Giving money directly to poor people works surprisingly well. But it cannot deal with the deeper causes of poverty. Article from The Economist (link here).
The 25-year-old carpenter knew nothing of this until he came home one day to find that strangers had given his wife a mobile phone linked to a bank account. Next came a $1,000 windfall, which they were free to spend on whatever they liked.
The idea sounds as extraordinary as throwing money out of helicopters. But this programme, and others like it, are part of a shift in thinking about how best to use aid to help the poorest. For decades, it was thought that the poor needed almost everything done for them and that experts knew best what this was. Few people would trust anyone to spend $1,000 responsibly. Instead, governments, charities and development banks built schools and hospitals, roads and ports, irrigation pipes and electric cables. And they set up big bureaucracies to run it all.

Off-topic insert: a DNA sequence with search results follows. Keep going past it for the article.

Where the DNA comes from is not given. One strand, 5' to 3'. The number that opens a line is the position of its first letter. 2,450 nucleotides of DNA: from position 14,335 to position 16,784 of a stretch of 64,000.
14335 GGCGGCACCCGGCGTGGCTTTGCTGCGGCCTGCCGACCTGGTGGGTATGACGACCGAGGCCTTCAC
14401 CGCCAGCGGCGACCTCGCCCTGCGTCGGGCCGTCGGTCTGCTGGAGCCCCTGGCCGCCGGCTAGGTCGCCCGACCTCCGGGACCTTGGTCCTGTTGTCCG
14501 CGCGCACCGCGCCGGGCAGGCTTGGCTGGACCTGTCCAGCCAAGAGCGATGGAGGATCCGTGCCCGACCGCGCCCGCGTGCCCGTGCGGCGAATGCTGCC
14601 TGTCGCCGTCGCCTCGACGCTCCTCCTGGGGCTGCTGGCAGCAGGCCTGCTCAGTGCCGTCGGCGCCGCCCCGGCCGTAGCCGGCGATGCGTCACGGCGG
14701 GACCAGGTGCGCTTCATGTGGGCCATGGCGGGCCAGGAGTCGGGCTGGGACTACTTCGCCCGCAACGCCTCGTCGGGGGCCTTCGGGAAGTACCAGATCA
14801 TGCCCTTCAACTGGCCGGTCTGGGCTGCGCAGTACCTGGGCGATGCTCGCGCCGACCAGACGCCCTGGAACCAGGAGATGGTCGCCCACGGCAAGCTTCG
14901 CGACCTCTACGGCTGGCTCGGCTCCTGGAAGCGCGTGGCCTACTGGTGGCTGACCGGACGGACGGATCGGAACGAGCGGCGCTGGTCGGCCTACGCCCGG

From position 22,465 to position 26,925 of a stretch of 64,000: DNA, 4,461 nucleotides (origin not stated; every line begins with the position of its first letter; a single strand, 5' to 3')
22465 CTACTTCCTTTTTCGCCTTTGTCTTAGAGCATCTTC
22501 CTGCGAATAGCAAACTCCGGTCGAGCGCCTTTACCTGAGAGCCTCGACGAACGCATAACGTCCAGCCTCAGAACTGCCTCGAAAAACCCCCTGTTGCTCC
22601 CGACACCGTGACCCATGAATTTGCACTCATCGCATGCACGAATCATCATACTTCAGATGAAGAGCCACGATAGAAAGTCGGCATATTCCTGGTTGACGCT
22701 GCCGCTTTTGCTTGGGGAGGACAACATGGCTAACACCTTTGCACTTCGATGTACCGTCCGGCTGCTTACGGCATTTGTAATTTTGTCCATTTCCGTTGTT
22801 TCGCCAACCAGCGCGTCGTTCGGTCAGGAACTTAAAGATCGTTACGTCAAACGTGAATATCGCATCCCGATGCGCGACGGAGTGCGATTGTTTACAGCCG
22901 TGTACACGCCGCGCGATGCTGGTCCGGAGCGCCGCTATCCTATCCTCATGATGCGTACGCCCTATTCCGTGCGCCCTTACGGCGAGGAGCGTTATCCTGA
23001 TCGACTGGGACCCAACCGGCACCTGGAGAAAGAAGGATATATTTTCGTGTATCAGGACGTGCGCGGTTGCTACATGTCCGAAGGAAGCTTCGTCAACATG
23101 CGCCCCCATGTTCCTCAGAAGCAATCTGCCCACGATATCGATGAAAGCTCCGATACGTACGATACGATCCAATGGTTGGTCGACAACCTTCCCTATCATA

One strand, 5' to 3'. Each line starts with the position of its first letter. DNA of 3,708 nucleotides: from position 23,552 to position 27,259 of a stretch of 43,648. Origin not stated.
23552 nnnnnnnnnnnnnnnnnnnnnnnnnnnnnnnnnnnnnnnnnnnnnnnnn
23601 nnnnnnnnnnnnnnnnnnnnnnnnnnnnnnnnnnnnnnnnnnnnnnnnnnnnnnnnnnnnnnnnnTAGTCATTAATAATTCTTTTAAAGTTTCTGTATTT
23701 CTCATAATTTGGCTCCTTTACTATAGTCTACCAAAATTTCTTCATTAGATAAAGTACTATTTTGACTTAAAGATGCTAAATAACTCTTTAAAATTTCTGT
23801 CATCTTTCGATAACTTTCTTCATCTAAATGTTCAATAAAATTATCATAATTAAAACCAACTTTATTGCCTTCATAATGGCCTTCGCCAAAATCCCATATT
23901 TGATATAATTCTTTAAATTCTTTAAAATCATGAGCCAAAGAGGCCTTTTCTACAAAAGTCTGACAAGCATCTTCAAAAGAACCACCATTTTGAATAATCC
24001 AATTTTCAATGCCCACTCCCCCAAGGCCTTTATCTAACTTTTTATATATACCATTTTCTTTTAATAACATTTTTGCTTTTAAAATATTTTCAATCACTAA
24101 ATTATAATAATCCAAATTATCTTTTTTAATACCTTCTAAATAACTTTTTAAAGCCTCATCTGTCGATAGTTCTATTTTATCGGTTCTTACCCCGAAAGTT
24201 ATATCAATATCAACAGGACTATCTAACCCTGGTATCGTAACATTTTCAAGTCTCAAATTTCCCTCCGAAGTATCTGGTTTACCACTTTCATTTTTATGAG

From around 2000, a different idea started to catch on: governments gave poor households small stipends to spend as they wished—on condition that their children went to school or visited a doctor regularly. These so-called “conditional cash transfers” (CCTs) appeared first in Latin America and then spread around the world. They did not replace traditional aid, but had distinctive priorities, such as supporting individual household budgets and helping women (most payments went to mothers). They were also cheap to run...
Read the full article here.